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Am J Clin Nutr. 2019 Mar 1;109(Supplement_7):935S-955S. doi: 10.1093/ajcn/nqy267.

Timing of introduction of complementary foods and beverages and growth, size, and body composition: a systematic review.

Author information

1
Panum Group, Bethesda, MD.
2
USDA, Food and Nutrition Service, Alexandria, VA.
3
Department of Pediatrics, USDA/Agricultural Research Service Children's Nutrition Research Center, Baylor College of Medicine, Houston, TX.
4
Department of Nutrition, University of California, Davis, Davis, CA.
5
Mathematica Policy Research, Princeton, NJ.
6
Department of Pediatrics, University of Wisconsin School of Medicine and Public Health, Madison, WI.
7
Department of Pediatrics, University of Colorado School of Medicine, Aurora, CO.

Abstract

BACKGROUND:

The systematic review described in this article was conducted as part of the USDA and Department of Health and Human Services Pregnancy and Birth to 24 Months Project.

OBJECTIVES:

The aim was to describe the relationship between timing of introduction of complementary foods and beverages (CFBs) and growth, size, and body-composition outcomes across the life span.

METHODS:

The literature was searched and selected using predetermined criteria. Data were extracted and risk of bias assessed for each included study. Evidence was qualitatively synthesized, conclusion statements were developed, and the strength of the evidence was graded.

RESULTS:

Eighty-one articles were included in this systematic review that addressed timing of CFB introduction relative to growth, size, and body-composition outcomes from infancy through adulthood. Moderate evidence suggests that introduction of CFBs between the ages of 4 and 5 mo compared with ∼6 mo is not associated with weight status, body composition, body circumferences, weight, or length among generally healthy, full-term infants. Limited evidence suggests that introduction of CFBs before age 4 mo may be associated with higher odds of overweight/obesity. Insufficient evidence exists regarding introduction at age ≥7 mo.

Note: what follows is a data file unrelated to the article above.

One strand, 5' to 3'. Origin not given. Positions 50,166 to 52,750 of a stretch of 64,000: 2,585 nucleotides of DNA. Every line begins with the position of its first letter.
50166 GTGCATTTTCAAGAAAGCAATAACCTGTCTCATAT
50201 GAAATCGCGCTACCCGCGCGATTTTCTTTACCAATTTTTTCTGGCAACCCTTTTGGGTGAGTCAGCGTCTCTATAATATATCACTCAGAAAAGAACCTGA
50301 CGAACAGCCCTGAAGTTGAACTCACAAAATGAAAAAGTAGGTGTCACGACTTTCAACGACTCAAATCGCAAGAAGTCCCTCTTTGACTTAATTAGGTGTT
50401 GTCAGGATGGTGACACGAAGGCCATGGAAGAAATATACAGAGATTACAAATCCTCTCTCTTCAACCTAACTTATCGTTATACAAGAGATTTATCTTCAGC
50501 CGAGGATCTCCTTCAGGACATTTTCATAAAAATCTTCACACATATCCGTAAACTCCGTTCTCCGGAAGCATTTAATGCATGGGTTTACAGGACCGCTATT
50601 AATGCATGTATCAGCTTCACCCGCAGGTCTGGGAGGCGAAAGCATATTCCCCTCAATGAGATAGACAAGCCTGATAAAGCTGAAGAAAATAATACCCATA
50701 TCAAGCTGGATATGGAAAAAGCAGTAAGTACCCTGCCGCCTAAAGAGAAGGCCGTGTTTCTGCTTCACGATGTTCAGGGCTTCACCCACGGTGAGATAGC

CONCLUSIONS:

Although several conclusions were drawn in this systematic review, additional research is needed to address gaps and limitations in the evidence on timing of introduction of CFBs and growth, size, and body composition, such as randomized controlled trials that examine multiple outcomes and/or CFB introduction between the ages of 4 and 6 mo, and research that accounts for potential confounders such as feeding practices and baseline growth status and considers issues of reverse causality.

KEYWORDS:

body composition; complementary feeding; growth; infants; size; systematic review; toddlers

PMID:
30982863
DOI:
10.1093/ajcn/nqy267

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